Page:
WASHINGTON - JANUARY 05: Alex Ovechkin #8 of the Washington Capitals warms up before the game against the Montreal Canadiens at the Verizon Center on January 5, 2010 in Washington, DC. Ovechkin was named captain of the Capitals today. (Photo by Greg Fiume/Getty Images)
Campbell, however, could be out much longer -- as in the rest of the season.
Ovechkin was kicked out of Sunday's game when he pushed Campbell into the boards behind the Hawks' net. Chicago's All-Star defenseman hit the boards shoulder-first and reportedly broke his clavicle and possibly at least one rib.
Ovechkin was given a five-minute major for boarding and a game misconduct. This is the second suspension of the season for Ovie, who was suspended two games for kneeing Canes defenseman Tim Gleason in November.
The suspension won't mean much for the Caps, who are comfortably leading not only the Eastern Conference in points, but the whole NHL. The two games will, however, hurt Ovechkin's individual stats as he tries to hang on to the NHL lead in points and tries to regain the lead in goals. His 96 points are three more than Henrik Sedin, and his 44 goals are just one behind Sidney Crosby and two ahead of Steven Stamkos.
But a dark cloud remains over Ovechkin's head after yet another incident resulting from playing with reckless abandon. Is he a dirty player? More talk around the league points to yes, even if that talk may not be warranted.
Ryan Lambert takes a look back at Ovie's history of questionable plays on the Puck Daddy:
He could have gotten one for that hit on Briere a few years ago and the one on Kaleta in November. He blind-sided Dustin Brown away from the play a few years back. Jamie Heward got stretchered off the ice after Ovie hit him from behind. He slew-footed Rich Peverley in October. He's hit Wideman (no video, but here's an article), Gonchar and Gleason knee-to-knee. He shot a puck at Rob Scuderi after the whistle.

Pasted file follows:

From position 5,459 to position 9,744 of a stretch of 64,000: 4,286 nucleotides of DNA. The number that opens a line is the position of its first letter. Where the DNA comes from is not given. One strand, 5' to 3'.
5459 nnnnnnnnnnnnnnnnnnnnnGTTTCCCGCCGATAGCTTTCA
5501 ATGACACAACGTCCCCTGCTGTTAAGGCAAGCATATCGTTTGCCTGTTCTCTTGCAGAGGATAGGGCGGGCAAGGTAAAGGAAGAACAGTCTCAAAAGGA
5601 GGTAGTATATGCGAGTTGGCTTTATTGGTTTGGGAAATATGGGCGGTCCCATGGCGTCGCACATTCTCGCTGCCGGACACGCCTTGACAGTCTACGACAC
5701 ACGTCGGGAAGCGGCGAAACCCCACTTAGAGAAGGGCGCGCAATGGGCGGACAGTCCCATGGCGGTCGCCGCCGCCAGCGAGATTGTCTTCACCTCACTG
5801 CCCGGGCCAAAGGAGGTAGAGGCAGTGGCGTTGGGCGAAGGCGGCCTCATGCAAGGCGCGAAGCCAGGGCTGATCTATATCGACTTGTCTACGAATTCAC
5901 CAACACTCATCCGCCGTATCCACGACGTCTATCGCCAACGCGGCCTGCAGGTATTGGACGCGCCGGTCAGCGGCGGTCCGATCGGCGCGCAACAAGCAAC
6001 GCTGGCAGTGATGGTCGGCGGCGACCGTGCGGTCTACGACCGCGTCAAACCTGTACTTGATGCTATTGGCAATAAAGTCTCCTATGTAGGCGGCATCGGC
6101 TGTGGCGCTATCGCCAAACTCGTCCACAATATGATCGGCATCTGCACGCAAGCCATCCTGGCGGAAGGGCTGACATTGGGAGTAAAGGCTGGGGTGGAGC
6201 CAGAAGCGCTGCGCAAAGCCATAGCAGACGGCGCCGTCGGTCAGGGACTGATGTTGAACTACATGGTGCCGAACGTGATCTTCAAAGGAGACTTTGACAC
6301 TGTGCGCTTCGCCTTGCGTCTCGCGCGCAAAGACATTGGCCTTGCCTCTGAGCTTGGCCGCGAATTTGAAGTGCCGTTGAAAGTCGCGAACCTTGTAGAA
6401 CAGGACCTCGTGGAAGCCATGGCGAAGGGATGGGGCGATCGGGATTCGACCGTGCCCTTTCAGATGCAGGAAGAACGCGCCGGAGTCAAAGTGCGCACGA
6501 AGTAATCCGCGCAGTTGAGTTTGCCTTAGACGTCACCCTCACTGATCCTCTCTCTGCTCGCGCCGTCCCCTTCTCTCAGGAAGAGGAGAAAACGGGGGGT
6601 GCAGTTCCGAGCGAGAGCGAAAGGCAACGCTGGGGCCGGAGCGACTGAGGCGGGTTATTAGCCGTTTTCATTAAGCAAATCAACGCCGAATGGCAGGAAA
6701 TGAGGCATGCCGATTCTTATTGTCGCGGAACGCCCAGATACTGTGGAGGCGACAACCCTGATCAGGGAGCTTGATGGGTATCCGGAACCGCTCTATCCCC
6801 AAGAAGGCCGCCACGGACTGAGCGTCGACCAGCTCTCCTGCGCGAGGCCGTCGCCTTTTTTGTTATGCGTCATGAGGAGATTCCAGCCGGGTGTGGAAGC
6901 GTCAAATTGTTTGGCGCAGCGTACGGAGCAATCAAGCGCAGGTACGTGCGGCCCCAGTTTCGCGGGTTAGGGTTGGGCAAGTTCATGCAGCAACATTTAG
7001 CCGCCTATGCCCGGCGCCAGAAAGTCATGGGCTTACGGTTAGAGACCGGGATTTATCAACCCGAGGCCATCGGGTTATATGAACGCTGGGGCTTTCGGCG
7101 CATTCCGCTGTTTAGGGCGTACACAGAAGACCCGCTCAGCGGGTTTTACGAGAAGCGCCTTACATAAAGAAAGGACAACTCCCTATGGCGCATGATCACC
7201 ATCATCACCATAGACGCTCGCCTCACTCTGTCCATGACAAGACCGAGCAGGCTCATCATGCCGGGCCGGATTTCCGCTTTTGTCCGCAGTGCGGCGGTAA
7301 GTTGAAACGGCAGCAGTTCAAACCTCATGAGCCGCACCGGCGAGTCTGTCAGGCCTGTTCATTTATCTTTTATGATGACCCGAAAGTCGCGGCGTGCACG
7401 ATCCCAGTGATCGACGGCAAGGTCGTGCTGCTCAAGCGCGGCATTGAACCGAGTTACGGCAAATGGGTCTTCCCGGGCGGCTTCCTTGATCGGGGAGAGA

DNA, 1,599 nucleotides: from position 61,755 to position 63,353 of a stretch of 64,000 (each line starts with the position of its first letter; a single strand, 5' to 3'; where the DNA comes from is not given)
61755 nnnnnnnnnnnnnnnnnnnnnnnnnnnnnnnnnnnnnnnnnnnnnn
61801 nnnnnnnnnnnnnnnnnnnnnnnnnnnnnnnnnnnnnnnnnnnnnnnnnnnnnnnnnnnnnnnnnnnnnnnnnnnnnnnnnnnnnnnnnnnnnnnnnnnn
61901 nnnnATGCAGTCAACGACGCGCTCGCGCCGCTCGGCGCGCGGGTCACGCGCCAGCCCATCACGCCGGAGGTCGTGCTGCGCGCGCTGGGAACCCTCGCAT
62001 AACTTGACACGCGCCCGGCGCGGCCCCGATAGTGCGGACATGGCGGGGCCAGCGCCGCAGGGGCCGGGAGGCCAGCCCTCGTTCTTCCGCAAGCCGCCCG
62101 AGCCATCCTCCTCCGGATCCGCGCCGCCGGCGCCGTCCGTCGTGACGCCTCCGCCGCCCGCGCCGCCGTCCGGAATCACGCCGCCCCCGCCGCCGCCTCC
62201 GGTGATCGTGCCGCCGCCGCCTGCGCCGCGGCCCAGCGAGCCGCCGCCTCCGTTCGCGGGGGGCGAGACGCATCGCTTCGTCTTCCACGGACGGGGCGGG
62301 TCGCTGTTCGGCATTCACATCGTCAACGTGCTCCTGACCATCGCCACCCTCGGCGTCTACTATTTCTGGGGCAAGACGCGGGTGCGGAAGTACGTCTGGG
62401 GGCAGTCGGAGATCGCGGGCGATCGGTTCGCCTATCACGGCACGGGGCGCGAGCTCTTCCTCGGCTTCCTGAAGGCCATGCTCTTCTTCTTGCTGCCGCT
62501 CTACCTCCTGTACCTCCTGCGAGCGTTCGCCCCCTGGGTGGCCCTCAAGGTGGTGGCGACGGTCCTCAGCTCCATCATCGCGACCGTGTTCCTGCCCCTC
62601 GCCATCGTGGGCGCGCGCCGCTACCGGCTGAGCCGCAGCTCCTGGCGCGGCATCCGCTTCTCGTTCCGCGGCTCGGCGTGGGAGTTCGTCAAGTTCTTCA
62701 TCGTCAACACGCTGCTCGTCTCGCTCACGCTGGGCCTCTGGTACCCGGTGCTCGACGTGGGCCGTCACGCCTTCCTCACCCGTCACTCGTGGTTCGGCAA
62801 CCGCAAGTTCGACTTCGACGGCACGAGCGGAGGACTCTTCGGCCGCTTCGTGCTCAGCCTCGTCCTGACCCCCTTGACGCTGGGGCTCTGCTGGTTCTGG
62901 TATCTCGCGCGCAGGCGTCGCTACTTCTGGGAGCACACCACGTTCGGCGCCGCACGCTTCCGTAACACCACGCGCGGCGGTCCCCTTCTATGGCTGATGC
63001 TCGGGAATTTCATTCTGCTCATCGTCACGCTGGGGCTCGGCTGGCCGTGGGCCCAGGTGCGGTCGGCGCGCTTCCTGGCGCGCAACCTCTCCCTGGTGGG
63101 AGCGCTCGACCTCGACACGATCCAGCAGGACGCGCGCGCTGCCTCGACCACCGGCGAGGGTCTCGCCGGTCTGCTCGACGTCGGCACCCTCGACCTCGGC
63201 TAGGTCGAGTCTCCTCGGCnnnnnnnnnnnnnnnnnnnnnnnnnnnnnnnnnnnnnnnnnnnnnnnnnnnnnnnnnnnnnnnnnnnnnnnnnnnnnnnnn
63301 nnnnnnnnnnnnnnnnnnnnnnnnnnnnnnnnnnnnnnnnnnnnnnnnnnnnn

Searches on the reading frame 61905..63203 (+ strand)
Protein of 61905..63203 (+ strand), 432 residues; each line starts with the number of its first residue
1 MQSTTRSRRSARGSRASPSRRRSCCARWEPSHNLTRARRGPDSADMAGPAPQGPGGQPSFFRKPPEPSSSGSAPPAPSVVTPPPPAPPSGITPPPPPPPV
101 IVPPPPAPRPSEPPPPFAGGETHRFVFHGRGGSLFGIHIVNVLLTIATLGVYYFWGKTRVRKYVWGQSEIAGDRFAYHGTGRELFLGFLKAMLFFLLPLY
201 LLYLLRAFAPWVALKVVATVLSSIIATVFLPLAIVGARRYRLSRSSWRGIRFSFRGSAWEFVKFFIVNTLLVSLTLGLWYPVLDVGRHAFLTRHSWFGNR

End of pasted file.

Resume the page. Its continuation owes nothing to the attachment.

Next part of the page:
Any one, two or even three of those incidents could have been dismissed as Ovechkin's ability to play dominant physical hockey getting a little out of control or maybe emotion getting the best of him. But add up all those incidents. There are nine of them in just a few years, with the majority happening either this season or last.
There's a clear pattern developing.
Gleason, for his part, told the Washington Post last week that he has no problems with Ovechkin's aggressive style of play.
TSN's Ray Ferraro on the other hand, said he's all for tough, physical play, but he wants players to be held accountable for "thoughtlessness."
It's not like Ovechkin has a squeaky clean record. He got off light last year with his hit on Sergei Gonchar of the Penguins. If Ovechkin gets his shoulder in front of Campbell, fine - run him into the wall. But there is absolutely no defending yourself when you are pushed that close to the boards.
At least one of his teammates, however, believes Ovie should tone down the aggressiveness. Linemate Mike Knuble told the Washington Post that Ovechkin should take it easy, if only for his own health and well-being.
"He has the reputation that he plays hard," Knuble told the Post. "But things seem to be happening around him. You would like to see him being more careful because, number one, you don't want to see him hurt himself and, number two, so he doesn't miss games -- for our benefit."
So where does this leave Ovechkin? In reality, he's in the same spot he was in before taking out Campbell -- minus two games worth of paychecks (a total of more than $232,000).
Ovie will continue to play his style of game. It's a style he believes will help his team win the Stanley Cup.
Don't expect this incident to change the Russian Machine. That will -- and should -- be left up to his opponents on the ice.
Keep your head up, Ovie. The number of teams wanting payback just increased by one.